I just started using WordPress on a website that is required to be PCI compliant because of an installed shopping cart. When SecurityMetrics ran the quarterly scan yesterday the site failed because of an apparent issue with WordPress.
The tech from SecurityMetrics sent me this explanation of how he was able to replicate the failure:
Our scanner is seeing a URL redirect in place, which I am also able to see. However, our scanner believes that this is an issue because parts of the URL that we inject later go into the source code and operate directly on links on the page. In mydomain.com's case this is with the "Older Post" link, which includes parts of the originally requested URL, for example:
If I request http://mydomain.com/?www.nba.com then I get the home page. The homepage includes a link to this:
<a href="http://belairerecords.com/page/2/?www_nba_com" >Older posts «</a></p>
For "Older posts". I can see that this includes parts of my original request, yet there are compensating controls in place to protect against these attacks, like the periods were being changed into underscores. On mydomain.com's behalf I simply need an explanation of why this wouldn't be a vulnerability and any information you can send me to back-up that claim. I'll use this information on their behalf to have the issue lowered."
Now...as far as I can tell this is the way WordPress does its thing. I ran his test on a number of WP sites that I maintain on different hosts and ones that have been updated to the newest version along with a couple that were still running the previous version.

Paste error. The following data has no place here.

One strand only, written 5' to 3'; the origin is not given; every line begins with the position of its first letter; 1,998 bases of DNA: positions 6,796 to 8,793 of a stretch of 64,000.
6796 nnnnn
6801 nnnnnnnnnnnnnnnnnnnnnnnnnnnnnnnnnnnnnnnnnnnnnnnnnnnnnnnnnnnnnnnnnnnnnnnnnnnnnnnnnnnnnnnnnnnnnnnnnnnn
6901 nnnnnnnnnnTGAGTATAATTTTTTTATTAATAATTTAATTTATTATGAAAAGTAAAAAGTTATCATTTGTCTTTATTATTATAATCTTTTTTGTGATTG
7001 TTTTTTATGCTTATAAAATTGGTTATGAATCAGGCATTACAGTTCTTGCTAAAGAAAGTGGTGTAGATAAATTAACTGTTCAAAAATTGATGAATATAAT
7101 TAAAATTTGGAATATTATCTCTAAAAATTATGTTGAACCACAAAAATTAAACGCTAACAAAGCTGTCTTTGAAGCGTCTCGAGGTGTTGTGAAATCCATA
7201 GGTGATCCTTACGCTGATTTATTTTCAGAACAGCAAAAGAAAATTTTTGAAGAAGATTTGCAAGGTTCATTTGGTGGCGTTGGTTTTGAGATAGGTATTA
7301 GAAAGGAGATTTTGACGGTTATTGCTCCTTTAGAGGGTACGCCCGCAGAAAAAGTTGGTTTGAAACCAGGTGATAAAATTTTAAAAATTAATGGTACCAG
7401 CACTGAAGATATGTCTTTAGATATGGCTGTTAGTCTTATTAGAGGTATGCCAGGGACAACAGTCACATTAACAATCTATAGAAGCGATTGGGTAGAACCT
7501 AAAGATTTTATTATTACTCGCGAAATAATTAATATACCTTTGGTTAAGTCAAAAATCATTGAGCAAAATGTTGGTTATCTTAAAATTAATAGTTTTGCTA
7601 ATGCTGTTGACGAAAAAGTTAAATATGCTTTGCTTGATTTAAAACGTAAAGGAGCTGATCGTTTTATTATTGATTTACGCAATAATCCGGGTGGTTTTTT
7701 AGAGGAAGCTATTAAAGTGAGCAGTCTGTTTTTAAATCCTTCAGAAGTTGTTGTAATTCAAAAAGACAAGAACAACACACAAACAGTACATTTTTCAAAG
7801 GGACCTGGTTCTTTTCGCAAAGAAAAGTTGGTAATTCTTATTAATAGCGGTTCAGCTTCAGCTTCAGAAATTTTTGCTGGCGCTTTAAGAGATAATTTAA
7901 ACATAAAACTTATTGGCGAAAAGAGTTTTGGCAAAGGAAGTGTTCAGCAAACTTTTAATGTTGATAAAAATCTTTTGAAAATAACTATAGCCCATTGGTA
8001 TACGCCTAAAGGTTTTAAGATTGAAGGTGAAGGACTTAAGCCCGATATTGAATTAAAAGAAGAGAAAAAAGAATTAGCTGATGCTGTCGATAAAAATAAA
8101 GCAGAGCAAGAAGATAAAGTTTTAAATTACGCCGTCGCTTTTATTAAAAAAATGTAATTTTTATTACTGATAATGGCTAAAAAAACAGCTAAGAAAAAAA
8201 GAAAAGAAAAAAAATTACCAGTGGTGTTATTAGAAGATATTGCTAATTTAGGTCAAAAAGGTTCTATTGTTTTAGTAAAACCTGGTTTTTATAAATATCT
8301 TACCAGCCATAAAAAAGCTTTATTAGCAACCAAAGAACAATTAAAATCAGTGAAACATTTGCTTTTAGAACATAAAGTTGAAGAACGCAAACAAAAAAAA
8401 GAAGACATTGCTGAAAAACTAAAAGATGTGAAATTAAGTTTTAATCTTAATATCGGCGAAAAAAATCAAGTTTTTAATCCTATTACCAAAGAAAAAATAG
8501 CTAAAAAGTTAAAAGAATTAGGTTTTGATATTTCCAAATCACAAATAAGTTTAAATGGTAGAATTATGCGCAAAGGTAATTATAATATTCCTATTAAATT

I don't know very much about PHP and its workings. Is there someone on here that explain to them why this is okay or do I need to stop using WordPress?
For further study, here's the actual failure message:
Synopsis : The remote web s erver allows redirects to arbitrary domains . Description: The remote web server is configured to redirect users using a HTTP 302, 303 or 307 response. However, the server can redirect to a domain that includes components included in the original request. A remote attacker could exploit this by crafting a URL which appears to res olve to the remote s erver, but redirects to a malicious location. See also : http://www.owas p.org/index.php/Phis hing http://www.technicalinfo.net/papers/Phishing.html Solution: Contact the web server vendor for a fix. Risk Factor: Medium / CVS S Base Score : 4.3 (CVS S 2#AV:N/AC:M/Au:N/C:N/I:P/A:N)